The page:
There are many things that wood routers can do and even more when you start adding the many accessories to them and one of these is something called router "bushing". In quick simple terms, what these bushings do is attach to the base of the router and allow the router bit to protrude through them which in turn makes them useful as a templating tool.
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The templates are the real secret to using router bushings ...
Router Bushings ...
come in a variety of sizes size openings and are attached to the base of handheld routers through various means, depending on what the router manufacturer has decided on. There are no real standards on router bushings or router bushing attachment bases. Likewise, the bits you might use in conjunction with specific bushing could be anything from a simple straight router bit, to a decorative bit.
A couple of more simple uses are using router bushings with a straight bit or an up or down spiral cutting bit in making holes, or even more commonly for making mortise cuts, which can later have their edges squared off, or they can be used in what are called "floating" or "loose" tenon wood joints.
One use for bushings is in making decorative panels for building interiors. In this case, large sheets of MDF material have routed groves cut in them, sometimes large squares, other times, things like wainscoting or similar designs. Much of this kind of work can be done using router bushings.
Finish carpenters who are cutting out recesses for door hinges often use router bushings. This allows them to use pre-made templates that are just size of the hinges they are installing and rather than using a chisel to cut these out, they can route them out with a router using a template and bushing and get a perfectly flat, perfectly fitting hinge recess in seconds. If you have examined hinges in the last decade or so, you may have wondered why many of them have rounded edges and not squared off edges as in the past. The reason for this is so that templates can be used with routers to cut the recess and of course, the corners of the recesses are slightly rounded, so now many of the hinges are cut the same so they make a perfect fit. Of course, if you are using square sided hinges, it's a simple job to just square off the corners with a wood chisel.
One of the special uses of bushings in with something called "Inlay Kits" which are a modified form of the bushing with 2 sizes and a matching router bit. The purpose of these kits is that with the use of a template of any size of the shape, you can use that template with one of the sizes of the bushing to carve out a portion of wood. Then using the same template but this time with the smaller bushing size, you can etch an outline of that original piece you carved out and the result is a perfectly matching insert that can then be glued into your wood for either and decorative or functional effect.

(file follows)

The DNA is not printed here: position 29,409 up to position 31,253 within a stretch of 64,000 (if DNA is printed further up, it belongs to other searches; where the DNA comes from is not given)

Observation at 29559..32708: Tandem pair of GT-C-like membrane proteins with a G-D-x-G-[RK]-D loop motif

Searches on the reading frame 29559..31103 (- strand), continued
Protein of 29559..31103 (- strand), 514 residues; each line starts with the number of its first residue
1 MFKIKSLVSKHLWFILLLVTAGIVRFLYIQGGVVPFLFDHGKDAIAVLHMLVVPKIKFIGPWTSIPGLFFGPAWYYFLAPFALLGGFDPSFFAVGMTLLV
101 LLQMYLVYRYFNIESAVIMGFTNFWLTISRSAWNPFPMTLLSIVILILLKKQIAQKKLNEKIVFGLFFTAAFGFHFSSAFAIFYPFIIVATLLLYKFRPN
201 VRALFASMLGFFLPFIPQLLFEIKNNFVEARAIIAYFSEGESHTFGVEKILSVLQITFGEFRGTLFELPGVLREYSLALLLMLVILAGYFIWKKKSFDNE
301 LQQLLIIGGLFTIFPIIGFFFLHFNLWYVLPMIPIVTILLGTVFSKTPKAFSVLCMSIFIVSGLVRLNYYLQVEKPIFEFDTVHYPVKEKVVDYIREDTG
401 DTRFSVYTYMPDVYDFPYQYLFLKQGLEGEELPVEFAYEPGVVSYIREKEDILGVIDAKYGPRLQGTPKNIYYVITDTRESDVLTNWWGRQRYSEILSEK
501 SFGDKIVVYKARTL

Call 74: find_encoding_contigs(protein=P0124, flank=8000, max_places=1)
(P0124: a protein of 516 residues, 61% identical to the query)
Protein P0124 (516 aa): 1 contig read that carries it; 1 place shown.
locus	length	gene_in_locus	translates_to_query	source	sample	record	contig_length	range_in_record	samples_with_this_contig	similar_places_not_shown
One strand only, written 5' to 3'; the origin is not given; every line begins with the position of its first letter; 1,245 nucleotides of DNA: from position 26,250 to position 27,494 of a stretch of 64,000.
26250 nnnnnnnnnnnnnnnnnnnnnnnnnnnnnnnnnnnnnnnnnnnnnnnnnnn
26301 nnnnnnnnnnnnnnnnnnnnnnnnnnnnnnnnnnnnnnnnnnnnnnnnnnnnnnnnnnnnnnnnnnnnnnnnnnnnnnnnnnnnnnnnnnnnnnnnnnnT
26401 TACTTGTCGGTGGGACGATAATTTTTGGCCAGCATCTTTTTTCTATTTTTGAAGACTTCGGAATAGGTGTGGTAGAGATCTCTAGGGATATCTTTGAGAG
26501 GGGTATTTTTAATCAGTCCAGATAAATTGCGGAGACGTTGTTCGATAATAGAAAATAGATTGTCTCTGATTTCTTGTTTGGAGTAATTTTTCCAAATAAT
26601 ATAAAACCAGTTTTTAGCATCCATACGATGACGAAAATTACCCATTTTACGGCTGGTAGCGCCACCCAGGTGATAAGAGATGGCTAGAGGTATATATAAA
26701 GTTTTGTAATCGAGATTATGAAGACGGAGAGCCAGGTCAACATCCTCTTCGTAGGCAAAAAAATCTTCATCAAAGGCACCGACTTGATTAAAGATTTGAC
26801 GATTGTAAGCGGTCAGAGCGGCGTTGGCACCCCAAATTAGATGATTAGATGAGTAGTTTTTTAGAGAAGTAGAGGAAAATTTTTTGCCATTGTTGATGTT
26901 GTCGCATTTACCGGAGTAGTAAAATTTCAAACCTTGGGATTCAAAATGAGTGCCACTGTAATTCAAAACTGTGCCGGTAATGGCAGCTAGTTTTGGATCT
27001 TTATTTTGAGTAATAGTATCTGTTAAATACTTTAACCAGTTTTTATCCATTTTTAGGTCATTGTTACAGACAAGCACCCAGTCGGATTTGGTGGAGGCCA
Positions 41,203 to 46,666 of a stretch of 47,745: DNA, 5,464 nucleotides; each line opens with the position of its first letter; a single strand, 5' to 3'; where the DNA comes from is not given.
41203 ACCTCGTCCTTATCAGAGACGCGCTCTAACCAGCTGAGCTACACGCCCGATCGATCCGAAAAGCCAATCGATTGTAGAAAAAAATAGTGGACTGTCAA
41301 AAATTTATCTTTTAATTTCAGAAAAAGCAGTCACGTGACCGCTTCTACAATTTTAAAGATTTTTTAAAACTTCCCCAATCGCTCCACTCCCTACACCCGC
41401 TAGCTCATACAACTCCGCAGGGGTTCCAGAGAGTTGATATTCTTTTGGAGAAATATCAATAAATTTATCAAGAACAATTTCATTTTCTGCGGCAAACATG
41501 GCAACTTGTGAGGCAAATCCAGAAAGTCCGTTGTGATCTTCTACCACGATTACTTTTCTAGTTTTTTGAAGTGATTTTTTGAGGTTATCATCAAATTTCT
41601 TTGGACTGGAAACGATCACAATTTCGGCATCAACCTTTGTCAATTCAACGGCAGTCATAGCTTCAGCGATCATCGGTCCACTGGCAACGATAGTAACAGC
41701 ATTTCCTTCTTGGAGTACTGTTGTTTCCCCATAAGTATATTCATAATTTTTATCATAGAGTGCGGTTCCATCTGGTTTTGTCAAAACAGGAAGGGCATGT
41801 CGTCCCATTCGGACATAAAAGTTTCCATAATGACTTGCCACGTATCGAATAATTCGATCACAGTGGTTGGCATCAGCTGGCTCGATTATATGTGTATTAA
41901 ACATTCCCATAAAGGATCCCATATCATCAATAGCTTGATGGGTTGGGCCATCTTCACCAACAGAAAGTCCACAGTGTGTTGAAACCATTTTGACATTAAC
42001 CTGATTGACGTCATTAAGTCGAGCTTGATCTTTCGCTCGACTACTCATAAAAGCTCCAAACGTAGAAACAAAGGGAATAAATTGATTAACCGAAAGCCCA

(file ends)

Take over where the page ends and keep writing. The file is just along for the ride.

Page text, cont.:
Setting Wood Router Bit Speeds ...
is often concerning those who are new to woodworking and working with wood routers. There are no real specific rules that apply, but more just some common sense guidelines that most people would adhere to anyway.
As we all know router bits come in 2 size shanks 1/4 inch and 1/2 inch. In many case bits with smaller cutting knives are available in either size, so this would be like small round over bits, smaller decorative Ogee bits, Smaller spiral up or down cutting bits and so on. What is NOT available in 1/4 inch shank bits are the much larger bits like some jointer bits and door making bits and larger edging bits. Smaller cutting bits can be used in any wood router, large cutting bits can only be used in larger wood routers, usually 2hp or more, that come with both size collets.
The "theory" is that router bits will perform best when they can be driven at high speed. This allows the cutting edges to cut quicker which means less tearing of the wood, BUT there are exceptions and safety considerations to follow.
Larger size router bits need to be driven at a lower speed - and that will need to be determined by the user, depending on the size of the router bit. With these bits is best to initially start at a slower, then speed up the router motor, often to half or two-thirds speed to what you feel is a comfortable speed for that bit, then leave it there, or make adjustments up or down as needed.
NOTE - When using large router bits, it is always advisable to make smaller initial passes of the wood before making the final cut, this way you ease your way into the wood making safer cuts that are easier on the router and the router bit and often result in better cuts.
Smaller bits can often be used at the highest router speed, especially the very smallest bits ... BUT, there are exceptions.
Smaller bits are often used in edging and depending on many variables, like species or wood, bit speed, cut of the wood, the moisture content of wood, sharpness of router bit and even construction of router bit ... you may encounter wood burning. When this happens you may need to speed up or even slow down the speed of the router, and sometimes it just doesn't make any difference what you do ... the wood burns.
Rule of thumb ... Larger bits slower .... smaller bits faster and adjust as needed.
Copyright Colin Knecht
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